As Tesco’s plan for ‘a store in every postcode’ nears completion, the retail giant surprised business analysts last night by opening a guerrilla store inside a rival hypermarket.
Harrogate, England’s last Tesco-free town, is expected to surrender to the shopping giant this week, but there were fears that the matey monopoly had run out of places in which to expand.
“They’ve taken over the freezer isle!” exclaimed Asda store manager Derek Ambleside.
“I think they got in through the ventilation pipes in the dead of night. We found a big pile of our own-brand steak and leather pies defrosting in the car park this morning, so we knew something was up.”
The guerrilla shop allows customers to automatically pay for items, with a swipe of their Tesco’s smartphone.
“I know you should hate bullying, faceless multinational corporations”, said Mrs Thwaite, a busy mother of two.
“But I saved 15p by choosing their ‘Value’ fish fingers, compared to these slightly soggy Asda ones that someone had hidden in the coffee section.”
Tesco expansion continues
Tesco has used survival experts to help them infiltrate every section of the store.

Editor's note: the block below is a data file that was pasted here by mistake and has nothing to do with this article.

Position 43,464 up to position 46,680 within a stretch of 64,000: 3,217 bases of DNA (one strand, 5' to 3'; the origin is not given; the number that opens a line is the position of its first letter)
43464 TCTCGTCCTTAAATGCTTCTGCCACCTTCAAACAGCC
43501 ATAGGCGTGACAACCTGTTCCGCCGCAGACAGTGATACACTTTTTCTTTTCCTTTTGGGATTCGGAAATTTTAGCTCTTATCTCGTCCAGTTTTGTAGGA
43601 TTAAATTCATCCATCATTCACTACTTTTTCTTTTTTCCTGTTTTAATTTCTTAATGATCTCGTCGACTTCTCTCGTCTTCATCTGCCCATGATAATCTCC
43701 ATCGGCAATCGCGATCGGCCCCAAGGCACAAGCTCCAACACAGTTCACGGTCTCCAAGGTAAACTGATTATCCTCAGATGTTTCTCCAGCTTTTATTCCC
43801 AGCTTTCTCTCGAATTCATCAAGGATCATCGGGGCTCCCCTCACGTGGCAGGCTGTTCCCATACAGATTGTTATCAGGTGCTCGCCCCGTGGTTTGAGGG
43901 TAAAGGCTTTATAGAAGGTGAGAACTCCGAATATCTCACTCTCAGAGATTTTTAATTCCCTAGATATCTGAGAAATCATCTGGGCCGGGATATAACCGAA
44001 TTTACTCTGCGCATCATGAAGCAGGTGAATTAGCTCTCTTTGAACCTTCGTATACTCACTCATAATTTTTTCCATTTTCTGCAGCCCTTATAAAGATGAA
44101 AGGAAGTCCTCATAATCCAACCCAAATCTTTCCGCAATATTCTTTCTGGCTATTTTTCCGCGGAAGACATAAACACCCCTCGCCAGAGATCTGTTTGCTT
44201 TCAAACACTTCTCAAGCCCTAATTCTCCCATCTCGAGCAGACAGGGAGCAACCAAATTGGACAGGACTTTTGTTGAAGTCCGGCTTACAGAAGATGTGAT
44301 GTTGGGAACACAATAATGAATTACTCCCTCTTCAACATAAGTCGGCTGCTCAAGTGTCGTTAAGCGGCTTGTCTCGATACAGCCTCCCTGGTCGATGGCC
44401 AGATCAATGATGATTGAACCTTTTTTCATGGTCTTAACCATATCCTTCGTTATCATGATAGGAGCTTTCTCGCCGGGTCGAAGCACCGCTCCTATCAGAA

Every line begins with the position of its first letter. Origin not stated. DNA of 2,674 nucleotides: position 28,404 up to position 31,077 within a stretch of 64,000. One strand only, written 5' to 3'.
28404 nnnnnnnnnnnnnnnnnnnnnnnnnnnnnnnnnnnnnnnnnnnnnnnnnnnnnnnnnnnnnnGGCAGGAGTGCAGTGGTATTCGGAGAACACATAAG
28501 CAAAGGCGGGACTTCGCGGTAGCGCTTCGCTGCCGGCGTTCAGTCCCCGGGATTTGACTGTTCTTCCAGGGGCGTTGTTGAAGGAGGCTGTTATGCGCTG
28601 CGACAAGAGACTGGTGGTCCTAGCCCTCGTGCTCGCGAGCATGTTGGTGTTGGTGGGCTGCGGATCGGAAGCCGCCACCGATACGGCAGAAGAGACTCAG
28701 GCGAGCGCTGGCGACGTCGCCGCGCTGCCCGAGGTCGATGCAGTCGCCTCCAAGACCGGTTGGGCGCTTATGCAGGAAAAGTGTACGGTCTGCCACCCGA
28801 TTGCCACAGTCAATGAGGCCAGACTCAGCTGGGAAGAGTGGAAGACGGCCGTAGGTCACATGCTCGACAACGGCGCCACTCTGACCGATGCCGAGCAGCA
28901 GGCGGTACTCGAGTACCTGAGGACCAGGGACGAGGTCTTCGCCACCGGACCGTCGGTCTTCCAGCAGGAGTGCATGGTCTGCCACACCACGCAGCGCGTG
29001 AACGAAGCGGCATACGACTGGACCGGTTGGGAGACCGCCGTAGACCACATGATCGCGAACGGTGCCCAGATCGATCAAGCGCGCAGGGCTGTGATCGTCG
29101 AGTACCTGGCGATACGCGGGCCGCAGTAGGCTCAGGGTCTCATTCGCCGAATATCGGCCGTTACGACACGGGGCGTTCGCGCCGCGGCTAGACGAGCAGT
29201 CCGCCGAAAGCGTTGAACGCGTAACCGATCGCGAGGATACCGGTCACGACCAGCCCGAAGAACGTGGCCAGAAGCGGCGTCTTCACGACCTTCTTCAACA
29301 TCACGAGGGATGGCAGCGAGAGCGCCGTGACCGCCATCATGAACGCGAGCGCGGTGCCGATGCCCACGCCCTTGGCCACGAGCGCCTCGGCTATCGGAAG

“You have to look carefully, but we’ll be there”, explained Doug Wendel, the company’s Strategy and Tactics Director.
“Often, our items are tucked away at the back of a shelf, but sometimes it’s more subtle.”
“For instance, we’ve hidden a load of ready meals in amongst the broccoli, no-one looks there.”
“But if you get stuck, you’ll find one of our customer service ninjas hiding amongst the salad vegetables. You see? I said something useful would come from our Japanese business.”
Tesco’s have defended their new policy of stealth marketing. “It was a natural move for us”, said Wendel.
“We’ve run out of room to build new stores, so taking down our rivals from inside is a pretty organic step.”
“Sorry, did I say organic? The lawyers have asked me not to use that word. Could you change that to ‘Barn friendly’?”